Lindsey’s Law: New national DNA data bank honours missing B.C. woman

Vancouver Island mom Judy Peterson’s efforts result in missing persons’ DNA data bank

A Vancouver Island mom’s persistence paid off with Ottawa announcing a new National Missing Persons DNA program, intended to assist missing persons and unidentified remains investigations.

“It’s almost unbelievable,” said Judy Peterson, a Sidney resident.

“This will give me the comfort of knowing that if she is found anywhere in Canada, I would know. Also, it’s a step for the investigation itself, and I feel that now I have done everything I can to help find answers.”

It’s been 25 years since Lindsey Nicholls disappeared. She was 14 when last seen on Royston Road on the BC Day long weekend in 1993, intending to enjoy Nautical Days with friends in Comox.

Peterson spent years searching for her daughter Lindsey through poster campaigns, media releases, police investigations and the Missing Children Society of Canada.

She then started lobbying for legislation for a national missing persons’ DNA data bank.

Announced Tuesday, Legislative amendments dubbed ‘Lindsey’s Law’ enable police to expand the use of DNA analysis through a missing persons index, a human remains index, and a relatives of missing persons index. Two new criminal indexes will also be created.

What happened to Lindsey remains a mystery, but the investigation into her disappearance is ongoing. She was last seen wearing blue jeans, a khaki tank top and white canvas shoes.

Anyone with information regarding her disappearance is asked to contact the Comox Valley RCMP at (250) 338-1321 or Crime Stoppers at 1-800-222-8477.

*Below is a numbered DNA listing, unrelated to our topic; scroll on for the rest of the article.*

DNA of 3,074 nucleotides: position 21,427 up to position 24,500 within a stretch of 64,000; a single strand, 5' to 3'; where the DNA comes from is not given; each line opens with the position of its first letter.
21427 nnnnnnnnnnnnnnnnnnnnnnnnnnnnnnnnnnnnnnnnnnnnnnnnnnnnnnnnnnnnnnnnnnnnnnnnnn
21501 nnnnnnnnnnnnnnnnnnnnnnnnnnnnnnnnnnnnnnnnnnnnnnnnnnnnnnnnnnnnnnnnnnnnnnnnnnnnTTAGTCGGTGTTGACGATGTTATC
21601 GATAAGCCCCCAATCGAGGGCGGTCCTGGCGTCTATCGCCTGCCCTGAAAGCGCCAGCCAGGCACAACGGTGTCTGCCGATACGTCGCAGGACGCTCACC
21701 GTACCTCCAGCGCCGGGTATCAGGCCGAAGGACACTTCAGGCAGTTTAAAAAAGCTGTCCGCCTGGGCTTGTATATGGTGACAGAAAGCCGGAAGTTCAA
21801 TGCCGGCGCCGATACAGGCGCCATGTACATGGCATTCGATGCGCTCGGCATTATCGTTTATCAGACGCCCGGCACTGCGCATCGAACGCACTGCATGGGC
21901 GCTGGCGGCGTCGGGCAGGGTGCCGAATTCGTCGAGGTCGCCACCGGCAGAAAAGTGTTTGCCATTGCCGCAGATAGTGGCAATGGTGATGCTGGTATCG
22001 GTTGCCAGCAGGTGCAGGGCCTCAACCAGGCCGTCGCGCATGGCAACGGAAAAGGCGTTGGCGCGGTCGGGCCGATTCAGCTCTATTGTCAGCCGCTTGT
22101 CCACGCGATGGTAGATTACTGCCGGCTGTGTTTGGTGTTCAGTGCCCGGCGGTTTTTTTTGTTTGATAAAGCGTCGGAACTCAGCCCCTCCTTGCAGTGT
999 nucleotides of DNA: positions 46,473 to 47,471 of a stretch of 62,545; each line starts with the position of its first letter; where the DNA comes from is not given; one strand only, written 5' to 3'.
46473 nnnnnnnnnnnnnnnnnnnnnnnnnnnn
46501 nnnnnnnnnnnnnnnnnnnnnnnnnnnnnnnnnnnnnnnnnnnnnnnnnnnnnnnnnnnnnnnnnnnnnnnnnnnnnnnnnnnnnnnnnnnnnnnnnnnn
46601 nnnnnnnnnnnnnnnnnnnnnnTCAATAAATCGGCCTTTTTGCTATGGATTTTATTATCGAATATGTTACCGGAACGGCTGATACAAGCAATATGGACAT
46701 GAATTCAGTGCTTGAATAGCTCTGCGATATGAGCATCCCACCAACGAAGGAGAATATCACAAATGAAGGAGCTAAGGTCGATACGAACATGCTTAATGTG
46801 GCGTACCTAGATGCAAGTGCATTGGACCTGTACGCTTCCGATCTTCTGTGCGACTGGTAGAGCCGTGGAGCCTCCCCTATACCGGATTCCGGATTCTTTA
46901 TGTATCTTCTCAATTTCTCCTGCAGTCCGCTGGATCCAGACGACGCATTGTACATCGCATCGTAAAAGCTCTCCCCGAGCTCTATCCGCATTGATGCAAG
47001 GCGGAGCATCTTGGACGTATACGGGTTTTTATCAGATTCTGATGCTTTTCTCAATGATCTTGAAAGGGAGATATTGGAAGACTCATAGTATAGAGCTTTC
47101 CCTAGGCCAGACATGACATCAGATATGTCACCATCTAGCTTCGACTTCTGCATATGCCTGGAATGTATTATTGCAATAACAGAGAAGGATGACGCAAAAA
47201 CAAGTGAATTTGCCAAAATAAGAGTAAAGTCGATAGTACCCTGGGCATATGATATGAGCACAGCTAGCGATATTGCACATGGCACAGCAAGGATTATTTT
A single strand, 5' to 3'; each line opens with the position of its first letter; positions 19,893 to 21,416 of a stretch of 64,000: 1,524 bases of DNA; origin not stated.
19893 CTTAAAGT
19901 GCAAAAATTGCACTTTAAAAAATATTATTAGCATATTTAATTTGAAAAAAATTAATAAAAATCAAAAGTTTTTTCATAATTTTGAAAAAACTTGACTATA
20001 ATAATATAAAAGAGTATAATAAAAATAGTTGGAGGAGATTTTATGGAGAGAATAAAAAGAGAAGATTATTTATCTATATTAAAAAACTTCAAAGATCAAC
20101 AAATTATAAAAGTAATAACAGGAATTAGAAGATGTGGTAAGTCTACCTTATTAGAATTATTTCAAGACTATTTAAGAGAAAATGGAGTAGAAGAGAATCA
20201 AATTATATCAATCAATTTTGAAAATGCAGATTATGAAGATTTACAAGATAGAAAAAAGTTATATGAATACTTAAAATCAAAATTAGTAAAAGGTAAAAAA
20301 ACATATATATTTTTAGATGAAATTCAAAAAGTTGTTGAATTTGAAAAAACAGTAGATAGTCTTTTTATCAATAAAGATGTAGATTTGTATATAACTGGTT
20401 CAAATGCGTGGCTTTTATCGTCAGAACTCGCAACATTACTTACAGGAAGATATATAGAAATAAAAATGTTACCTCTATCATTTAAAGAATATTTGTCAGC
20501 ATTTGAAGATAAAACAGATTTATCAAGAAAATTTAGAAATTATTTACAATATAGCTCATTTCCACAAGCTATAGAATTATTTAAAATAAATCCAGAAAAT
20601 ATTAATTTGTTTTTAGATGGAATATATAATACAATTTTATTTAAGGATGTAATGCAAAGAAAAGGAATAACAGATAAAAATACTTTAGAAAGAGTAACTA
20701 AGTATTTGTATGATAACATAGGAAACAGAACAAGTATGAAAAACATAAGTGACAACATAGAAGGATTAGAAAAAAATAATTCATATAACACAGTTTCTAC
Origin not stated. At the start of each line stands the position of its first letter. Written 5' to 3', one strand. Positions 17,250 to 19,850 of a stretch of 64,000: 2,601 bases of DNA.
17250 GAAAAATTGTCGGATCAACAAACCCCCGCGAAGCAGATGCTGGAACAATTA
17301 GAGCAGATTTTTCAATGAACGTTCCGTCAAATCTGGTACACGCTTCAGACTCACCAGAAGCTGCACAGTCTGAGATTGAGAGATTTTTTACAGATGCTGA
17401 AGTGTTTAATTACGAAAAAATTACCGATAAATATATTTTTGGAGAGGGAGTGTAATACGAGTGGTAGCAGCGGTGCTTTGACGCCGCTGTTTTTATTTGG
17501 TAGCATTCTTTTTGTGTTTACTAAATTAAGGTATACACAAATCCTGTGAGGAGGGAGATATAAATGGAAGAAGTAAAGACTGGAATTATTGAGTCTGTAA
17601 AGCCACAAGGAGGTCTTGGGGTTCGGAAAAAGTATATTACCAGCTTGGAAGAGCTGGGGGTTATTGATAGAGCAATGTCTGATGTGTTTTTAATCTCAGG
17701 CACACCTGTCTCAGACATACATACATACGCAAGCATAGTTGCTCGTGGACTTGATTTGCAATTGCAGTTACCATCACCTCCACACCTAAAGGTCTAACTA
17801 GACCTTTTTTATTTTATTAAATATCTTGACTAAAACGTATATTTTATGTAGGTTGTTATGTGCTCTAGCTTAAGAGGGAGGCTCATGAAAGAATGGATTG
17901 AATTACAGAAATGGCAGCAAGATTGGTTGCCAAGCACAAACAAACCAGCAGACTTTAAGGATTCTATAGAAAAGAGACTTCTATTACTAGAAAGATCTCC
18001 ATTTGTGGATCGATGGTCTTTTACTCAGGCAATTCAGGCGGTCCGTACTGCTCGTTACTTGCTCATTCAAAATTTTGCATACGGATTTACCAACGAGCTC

Just Posted

Vancouver Giants earn a weekend sweep against Everett

Langley-based hockey team plays its next game is at home on Friday, Sept. 28, against Seattle.

Krista Cardinal announces bid for Abbotsford school board

Cardinal points to Fraser Health experience listening to and assisting with patient, doctor needs

Abbotsford company among 500 fastest growing in Canada

Valley Carriers keeps spot on Growth 500 list, but drops from 398 last year to 408 this year

Gill said release containing favouritism allegations was ‘booboo’: Braun

Mayor says subsequent statements by mayoral foe cast doubt on wish for ‘nice, honest contest’

Abbotsford committee documenting history of Philip Sheffield school

Members say the school’s history is a reflection of how its surrounding communities have changed over years

Environment Canada confirms Ottawa area hit by two tornadoes Friday

At one point more than 200,000 hydro customers were blacked out

B.C. VIEWS: Looking under the hood of ICBC’s war on crashes

Is our accident rate really soaring, or is it inefficiency?

B.C. tent city residents have three weeks to clear out: Supreme Court

Fire risk, criminal activity in neighbourhood cited as reasons for judgment

Coaches, players on Alberta university rugby team buckle up for the Broncos

16 people died when Humboldt Broncos bus collided with a semi-truck in rural Saskatchewan

The Vatican ‘owes God an apology,’ activist says in letter to Pope Francis

Letter came after a report on sexual abuse of more than 1,000 children in six Pennsylvania dioceses

Newcomers vying to fill power void in Vancouver’s ‘weird’ election race: expert

A proliferation of new parties and independent candidates are crowding the Vancouver race

Lions earn stunning 35-32 OT win over Ticats

Epic comeback lifts B.C. past Hamilton in CFL thriller

Most Read